Typically, developers aren't malicious; they are just usually ignorant of the best practices that often exist in the platforms legalese we agree to, but seldom ever read.
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The NextWeb had a great story saying that Google has redesigned its developer policies with clearer language and visual examples. Normally, I don't just parrot what the tech blogosphere publishes, but it's an important enough API message that I think it warrants repeating. In my experience, API providers just emulate what they hear in the space and stories like this need amplification.
What Google did isn't rocket surgery. They just simplified the legalese around what they expect of developers. What better way to actually help ensure these best practices around the platform actual happen than by actually providing simple titles, summary description, images, and other relevant links on a developer policy page? In most scenarios, developers aren't malicious; they are just usually ignorant of the best practices that often exist in the platforms legalese we agree to, but seldom ever read.
My friend Tyler Singletary stated:
The organization here for policy is fun, mostly clear, and interactive. A company the size of Google distilling the deep TOS policy into such a user and developer friendly front end is pretty astounding.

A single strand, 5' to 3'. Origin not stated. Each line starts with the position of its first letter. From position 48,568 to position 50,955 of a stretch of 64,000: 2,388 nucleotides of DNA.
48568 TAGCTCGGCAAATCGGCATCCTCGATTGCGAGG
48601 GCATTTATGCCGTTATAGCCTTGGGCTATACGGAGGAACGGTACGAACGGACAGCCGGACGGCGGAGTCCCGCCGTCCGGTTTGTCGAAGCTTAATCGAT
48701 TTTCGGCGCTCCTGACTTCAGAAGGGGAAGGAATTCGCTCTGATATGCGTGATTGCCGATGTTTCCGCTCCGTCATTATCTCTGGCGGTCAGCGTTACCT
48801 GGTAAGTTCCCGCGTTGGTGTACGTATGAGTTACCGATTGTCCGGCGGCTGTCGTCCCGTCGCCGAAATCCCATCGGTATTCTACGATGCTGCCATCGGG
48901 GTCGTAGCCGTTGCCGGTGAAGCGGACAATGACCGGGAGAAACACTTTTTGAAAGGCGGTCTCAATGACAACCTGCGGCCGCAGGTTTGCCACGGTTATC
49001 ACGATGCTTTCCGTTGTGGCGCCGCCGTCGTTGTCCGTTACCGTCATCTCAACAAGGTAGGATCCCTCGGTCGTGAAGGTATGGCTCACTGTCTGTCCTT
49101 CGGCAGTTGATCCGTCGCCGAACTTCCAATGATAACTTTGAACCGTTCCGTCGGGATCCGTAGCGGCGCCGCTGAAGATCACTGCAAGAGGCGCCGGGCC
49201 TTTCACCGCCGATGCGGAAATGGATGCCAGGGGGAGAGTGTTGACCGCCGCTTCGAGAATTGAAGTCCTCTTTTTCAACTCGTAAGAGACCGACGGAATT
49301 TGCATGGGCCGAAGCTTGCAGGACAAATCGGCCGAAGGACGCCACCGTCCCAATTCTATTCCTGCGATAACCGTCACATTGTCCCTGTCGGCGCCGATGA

I agree. Simple like this, when you operate at Google scale can be pretty hard, and is something I'd love to see standardized across Google offerings.
I will be adding any of the elements from the simplified Google Play developer policy that are missing in my API terms of service, privacy, licensing, and branding research. I will also add the concept of having visuals for each area, or building block, and add the common theme of "keep it simple." This will help API providers remember that they actually want developers reading and understanding this stuff, not having it buried in the legalese that nobody will give a sh*t about.
Published at DZone with permission of Kin Lane , DZone MVB. See the original article here.
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